Young urban foresters do their part to clean up Chesapeake Bay

April 18, 2012|By CALEB CALHOUN |
  • Aaron Cook, a watershed forester for the Forest Service of the Maryland Department of Natural Resources, shows Salem Avenue Elementary School fourth-graders how to plant trees. They planted 10 trees on the school grounds Wednesday to help reduce polution in the Chesapeake Bay.
By Yvette May/Staff Photographer

HAGERSTOWN — Rain did not stop the fourth-graders at Salem Avenue Elementary School in Hagerstown from doing their part to keep the Chesapeake Bay alive on Wednesday. In fact, it might have helped them.

“We are planting trees for less erosion so the sediments don’t move to waterfalls, rivers or lakes that travel to the Chesapeake Bay,” said Katlin Salcutan, a 10-year-old fourth-grader from Hagerstown. “When you stop erosion, the Chesapeake Bay will be clean.”

The nearly 100 fourth-grade students at the school went outside Wednesday morning and planted 10 trees on the school’s property along the back of the  playground.

The goal was to cut down on runoff that gets into parts of the bay’s watershed, the students said.

“We can help the Chesapeake Bay not be all dirty,” said Jaron Pearson, 10, of Hagerstown. “Planting trees can help keep the bay alive.”

The students’ exhibition this year — which will be held on May 18 to showcase what they learned — centered around helping the bay.

The trees they planted were flowering dogwood, northern red oak, red maple, serviceberry, redbud and willow oak. All of the trees are native to Maryland, according to Tricia Pickens, one of the fourth-grade teachers at the school.

“Even though we’re only planting 10 trees, we’re hoping these little parts will be contagious to other schools and our schools,” Pickens said. “Hopefully, we’ll plant 10 more trees the next year and then the following year, until eventually the urban forest area catches up onto our school property.”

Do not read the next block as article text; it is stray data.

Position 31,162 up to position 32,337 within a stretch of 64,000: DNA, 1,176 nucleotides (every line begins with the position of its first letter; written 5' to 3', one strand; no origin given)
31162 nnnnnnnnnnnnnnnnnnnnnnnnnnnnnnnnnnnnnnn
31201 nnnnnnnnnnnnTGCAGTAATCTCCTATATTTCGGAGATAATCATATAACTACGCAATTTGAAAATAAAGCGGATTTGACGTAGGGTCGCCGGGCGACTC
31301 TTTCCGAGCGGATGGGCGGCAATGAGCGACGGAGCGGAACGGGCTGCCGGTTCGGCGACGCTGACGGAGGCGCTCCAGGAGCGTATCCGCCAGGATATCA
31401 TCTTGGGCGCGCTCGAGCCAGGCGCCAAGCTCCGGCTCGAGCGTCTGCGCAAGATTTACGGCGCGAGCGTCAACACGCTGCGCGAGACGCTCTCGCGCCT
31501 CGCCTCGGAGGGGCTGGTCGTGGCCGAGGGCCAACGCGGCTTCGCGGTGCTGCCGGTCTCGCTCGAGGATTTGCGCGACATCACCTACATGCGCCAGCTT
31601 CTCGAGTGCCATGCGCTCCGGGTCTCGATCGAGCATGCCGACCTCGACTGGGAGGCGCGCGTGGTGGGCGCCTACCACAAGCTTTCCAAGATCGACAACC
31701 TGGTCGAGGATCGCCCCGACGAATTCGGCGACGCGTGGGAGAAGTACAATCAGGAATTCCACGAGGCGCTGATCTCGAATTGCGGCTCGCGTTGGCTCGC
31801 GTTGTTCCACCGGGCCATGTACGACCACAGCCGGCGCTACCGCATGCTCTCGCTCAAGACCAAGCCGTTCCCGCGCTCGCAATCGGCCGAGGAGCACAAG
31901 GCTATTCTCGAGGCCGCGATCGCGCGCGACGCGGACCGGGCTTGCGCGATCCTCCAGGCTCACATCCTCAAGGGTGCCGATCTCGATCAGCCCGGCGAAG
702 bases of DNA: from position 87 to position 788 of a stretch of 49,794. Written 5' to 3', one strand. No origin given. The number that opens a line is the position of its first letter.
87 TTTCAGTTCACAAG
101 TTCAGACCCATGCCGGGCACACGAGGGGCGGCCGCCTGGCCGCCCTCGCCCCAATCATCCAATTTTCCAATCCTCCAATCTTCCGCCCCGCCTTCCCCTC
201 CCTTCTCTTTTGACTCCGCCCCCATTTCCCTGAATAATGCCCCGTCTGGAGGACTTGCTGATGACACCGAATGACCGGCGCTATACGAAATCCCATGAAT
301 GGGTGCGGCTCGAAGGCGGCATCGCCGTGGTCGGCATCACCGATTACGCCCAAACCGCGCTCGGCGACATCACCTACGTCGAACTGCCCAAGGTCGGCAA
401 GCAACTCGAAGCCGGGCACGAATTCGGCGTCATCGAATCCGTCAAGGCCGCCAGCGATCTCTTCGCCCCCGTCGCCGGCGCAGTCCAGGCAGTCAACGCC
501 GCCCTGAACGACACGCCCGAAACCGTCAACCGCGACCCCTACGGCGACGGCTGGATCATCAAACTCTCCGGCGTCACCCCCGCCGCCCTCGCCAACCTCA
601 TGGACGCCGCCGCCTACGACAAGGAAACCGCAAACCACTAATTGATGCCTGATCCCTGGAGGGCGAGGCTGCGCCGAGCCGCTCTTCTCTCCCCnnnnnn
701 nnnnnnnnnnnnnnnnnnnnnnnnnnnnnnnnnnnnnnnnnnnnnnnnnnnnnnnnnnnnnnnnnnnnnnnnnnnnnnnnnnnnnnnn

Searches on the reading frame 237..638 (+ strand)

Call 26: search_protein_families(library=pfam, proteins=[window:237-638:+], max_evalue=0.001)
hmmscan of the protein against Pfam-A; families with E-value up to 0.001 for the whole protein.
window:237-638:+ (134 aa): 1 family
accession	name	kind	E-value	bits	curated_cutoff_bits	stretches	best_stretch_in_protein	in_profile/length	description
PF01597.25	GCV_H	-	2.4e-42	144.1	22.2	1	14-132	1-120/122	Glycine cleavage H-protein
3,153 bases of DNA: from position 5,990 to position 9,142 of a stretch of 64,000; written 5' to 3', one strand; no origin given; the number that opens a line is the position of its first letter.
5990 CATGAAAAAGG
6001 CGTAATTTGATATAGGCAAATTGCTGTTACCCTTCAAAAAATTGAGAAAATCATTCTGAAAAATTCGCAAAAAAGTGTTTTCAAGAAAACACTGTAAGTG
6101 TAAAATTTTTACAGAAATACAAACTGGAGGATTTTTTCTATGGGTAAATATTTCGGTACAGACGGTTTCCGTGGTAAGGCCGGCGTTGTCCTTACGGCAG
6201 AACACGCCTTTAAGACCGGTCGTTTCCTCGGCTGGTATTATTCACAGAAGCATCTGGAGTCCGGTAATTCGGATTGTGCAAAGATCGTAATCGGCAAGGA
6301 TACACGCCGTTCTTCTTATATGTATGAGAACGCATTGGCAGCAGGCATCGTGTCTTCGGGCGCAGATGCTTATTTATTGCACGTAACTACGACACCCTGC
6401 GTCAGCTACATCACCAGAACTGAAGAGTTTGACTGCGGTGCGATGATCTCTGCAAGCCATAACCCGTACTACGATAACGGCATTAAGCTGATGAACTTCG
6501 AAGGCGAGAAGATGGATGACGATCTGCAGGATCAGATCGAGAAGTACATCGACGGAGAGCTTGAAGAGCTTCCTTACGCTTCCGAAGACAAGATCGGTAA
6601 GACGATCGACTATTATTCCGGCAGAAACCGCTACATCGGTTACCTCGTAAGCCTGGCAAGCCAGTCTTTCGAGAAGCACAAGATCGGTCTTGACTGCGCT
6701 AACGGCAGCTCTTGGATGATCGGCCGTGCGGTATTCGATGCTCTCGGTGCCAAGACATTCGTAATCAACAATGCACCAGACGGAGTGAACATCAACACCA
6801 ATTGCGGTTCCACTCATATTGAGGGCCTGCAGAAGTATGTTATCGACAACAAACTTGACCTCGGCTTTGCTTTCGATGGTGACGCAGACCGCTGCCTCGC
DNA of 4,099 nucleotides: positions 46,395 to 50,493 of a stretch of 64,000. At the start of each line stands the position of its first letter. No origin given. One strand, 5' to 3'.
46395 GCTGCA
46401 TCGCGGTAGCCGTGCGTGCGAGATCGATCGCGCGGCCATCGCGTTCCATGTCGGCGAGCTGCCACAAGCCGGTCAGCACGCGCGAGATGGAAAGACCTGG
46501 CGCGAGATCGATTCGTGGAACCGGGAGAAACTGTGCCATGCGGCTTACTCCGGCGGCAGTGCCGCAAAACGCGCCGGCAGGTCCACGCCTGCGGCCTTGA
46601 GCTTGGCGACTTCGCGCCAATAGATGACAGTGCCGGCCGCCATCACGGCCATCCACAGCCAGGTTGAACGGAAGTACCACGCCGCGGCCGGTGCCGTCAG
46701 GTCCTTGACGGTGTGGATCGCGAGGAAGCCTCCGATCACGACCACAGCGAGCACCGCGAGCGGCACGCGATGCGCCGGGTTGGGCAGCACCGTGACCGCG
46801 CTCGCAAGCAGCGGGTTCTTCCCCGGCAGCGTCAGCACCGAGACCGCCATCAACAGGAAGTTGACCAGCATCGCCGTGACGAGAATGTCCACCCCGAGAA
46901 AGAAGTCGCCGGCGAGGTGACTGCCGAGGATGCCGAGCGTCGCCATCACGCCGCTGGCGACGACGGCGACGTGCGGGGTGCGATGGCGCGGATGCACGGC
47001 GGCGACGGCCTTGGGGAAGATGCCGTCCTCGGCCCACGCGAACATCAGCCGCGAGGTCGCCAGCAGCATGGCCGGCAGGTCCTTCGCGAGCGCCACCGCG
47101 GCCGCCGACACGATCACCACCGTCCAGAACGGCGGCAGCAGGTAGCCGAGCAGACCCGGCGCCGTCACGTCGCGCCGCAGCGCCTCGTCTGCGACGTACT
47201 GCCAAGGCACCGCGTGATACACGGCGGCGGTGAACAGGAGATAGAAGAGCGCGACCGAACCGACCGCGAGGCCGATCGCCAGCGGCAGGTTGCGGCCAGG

Pickens, along with fellow fourth-grade teachers Tracy Kloos, Molly McManus, Tony McDonald and Kim Newcomer, helped to organize the event.

She said that some of the trees will grow to be 80 feet, and she hopes the students will have something to show people in the future.

“I’m hoping that eventually that they’ll be able to come back in 10 to 20 years and show their families and friends, and children and grandchildren what they did,” she said. “We’re hoping that this creates something that the kids can be proud of for many years to come.”

The funding for the trees came from the Maryland Urban and Community Forestry Committee, a subcommittee of the Maryland Association of Forest Conservancy and District Boards.

MUFCF is a volunteer group of citizens, professionals, and government officials who are interested in protecting and enhancing Maryland’s forest ecosystems.

Aaron Cook, a watershed forester for the Forest Service of the Maryland Department of Natural Resources, helped the students by planting the first tree, showing them what to do and how to do it.

“The kids are so hands-on, cooperative and willing to learn,” Cook said. “I’m trying to get the importance of the environmental movement into the school and the children’s minds.”

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